Vintage Wi-Fi Internet Radio




Introduction: Vintage Wi-Fi Internet Radio

About: Al is a wearable tech entrepreneur and creator of a line of smart phone controlled LED handbags With 22 years of experience in the IT industry, Al is currently Senior Director of Info...
An vintage radio turned into a modern Internet Wi-Fi radio

Step 1: Find a Vintage Radio

I found a local vintage radio dealer in town. He's a real purist and is only interested in preserving radios with the original electronics so he really didn't have any interest in helping me out. It took awhile, but he sold me this empty box for $30.

Step 2: Buy an Internet Wi-Fi Radio and Take It Apart

After a few Google searches, I came across this product which seemed a good fit

Its not cheap though and goes for $300. I shopped around a little and was able to get one for $260. The other one out there is this one and is slightly cheaper but I needed to be able to attach a knob to the volume control for the retro look as opposed to an iPod like volume control

Now take the radio apart

Step 3: Paint the Buttons

I wanted the buttons to match the face plate so found some matching paint at Michael's

Step 4: Drill Holes in Bezel

Face plate holes cut with Dremel Tool

Step 5: Mount the Display

Mounted face plate with the display from the Internet radio, the red dot is an old radio dial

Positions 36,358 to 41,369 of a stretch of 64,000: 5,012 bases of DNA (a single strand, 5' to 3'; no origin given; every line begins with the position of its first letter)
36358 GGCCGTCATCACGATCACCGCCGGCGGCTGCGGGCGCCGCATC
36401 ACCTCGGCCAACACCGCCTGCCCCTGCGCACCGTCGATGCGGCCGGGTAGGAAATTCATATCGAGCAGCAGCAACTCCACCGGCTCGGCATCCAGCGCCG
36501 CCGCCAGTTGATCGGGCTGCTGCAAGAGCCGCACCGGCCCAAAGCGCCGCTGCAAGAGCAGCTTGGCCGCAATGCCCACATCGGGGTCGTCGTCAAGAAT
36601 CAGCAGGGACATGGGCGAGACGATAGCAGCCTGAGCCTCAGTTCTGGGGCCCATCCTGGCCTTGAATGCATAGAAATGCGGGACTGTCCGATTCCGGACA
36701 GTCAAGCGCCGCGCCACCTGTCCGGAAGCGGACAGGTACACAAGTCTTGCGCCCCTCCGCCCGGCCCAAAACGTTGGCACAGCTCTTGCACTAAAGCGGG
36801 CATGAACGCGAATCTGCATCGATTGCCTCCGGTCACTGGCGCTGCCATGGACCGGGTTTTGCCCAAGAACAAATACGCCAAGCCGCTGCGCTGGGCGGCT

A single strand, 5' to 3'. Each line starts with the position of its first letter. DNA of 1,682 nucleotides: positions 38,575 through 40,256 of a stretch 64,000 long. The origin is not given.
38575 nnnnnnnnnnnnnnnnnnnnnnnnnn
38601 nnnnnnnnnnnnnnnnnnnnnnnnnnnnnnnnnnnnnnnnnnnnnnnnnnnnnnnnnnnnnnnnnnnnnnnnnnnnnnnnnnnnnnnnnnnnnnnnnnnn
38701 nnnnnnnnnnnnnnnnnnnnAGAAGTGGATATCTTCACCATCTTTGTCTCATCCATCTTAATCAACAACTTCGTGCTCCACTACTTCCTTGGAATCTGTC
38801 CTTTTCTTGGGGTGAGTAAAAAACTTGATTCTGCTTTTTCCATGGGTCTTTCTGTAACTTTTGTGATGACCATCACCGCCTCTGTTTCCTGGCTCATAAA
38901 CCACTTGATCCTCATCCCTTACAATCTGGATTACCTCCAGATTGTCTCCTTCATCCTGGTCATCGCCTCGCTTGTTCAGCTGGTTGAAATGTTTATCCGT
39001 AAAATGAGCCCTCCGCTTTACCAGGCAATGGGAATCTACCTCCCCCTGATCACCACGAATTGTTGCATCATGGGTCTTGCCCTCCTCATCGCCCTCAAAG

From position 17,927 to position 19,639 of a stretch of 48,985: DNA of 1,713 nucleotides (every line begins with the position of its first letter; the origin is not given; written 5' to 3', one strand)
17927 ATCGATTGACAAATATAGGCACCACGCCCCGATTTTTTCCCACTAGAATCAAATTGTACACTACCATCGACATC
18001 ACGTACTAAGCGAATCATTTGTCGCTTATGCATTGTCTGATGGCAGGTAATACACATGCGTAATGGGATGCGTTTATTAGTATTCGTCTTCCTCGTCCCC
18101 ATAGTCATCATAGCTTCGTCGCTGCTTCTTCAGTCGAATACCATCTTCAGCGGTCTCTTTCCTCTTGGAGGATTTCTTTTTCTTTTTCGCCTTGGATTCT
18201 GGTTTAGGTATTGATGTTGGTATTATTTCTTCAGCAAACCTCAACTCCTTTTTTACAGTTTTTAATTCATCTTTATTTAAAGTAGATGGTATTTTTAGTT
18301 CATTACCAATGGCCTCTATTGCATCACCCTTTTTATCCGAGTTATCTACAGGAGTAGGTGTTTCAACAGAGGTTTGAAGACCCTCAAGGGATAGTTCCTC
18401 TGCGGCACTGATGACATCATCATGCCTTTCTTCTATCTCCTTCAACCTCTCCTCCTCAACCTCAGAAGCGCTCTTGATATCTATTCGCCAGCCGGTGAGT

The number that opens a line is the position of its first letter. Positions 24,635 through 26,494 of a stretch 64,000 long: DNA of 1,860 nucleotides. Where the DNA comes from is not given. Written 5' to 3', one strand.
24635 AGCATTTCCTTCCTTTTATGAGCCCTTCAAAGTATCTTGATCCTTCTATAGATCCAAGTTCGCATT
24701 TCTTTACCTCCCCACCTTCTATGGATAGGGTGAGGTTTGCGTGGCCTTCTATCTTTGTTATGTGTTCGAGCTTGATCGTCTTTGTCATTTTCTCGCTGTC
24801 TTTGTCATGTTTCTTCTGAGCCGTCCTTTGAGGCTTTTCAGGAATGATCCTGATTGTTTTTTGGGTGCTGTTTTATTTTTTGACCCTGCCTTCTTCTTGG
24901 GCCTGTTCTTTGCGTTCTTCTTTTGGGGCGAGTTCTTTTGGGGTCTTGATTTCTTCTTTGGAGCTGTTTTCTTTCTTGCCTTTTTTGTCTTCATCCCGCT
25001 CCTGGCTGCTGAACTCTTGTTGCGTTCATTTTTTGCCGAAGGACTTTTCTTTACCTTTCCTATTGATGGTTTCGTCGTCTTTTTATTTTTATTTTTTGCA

Step 6: Radio Grille Cloth

The radio box I bought didn't have the old grille cloth anymore so I needed to buy a replacement.

It turns out there is a web site called that sells the same grille cloth patterns used in vintage radios. It costs about $10. They also include a nice guide on how to install which involes using spray on starch to make the cloth stiffer and then ironing it.

Once ironed, then spray some glue and glue it in.

Step 7: Mounting the Speakers

Now take the speakers from the Accoustic Energy Radio and mount them on a board that will fit inside the radio case

Step 8: Motherboard

Used the Dremel to re-shape the existing Acoustic Energy enclosure for the motherboard and also mounted a tube and capacitor on the top for aesthetics

Step 9: Test

Do a quick test to make sure everything works before final installation in the radio box

Step 10: Final Install

Put everything together in the case.

Now the hardest part of the whole project, negotiating with the wife for a place to put in the house. After some discussion, the radio now has a nice home. Despite the small speakers, the sound is actually pretty good. It also has an audio out so I'm later planning on hooking up to a central sound system for the house.

Acoustic Energy also released a new firmware which you update wireslessly which is pretty cool and one very nice feature is you now can configure your favorite Internet radio statics on their web site which will then automatically download to the radio. This is a very nice feature because there are over 5,000 Internet radio stations in their directory and even though its sorted by location and genre, its a big overwhelming to navigate through and is much easier to do on the web. You can also add your own radio station URLs on the web site which will then download to the radio which comes in handy if you have a local favorite radio station that is not in their directory. Recently they've also added a podcasts so you can listens to podcasts too.



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    24 Discussions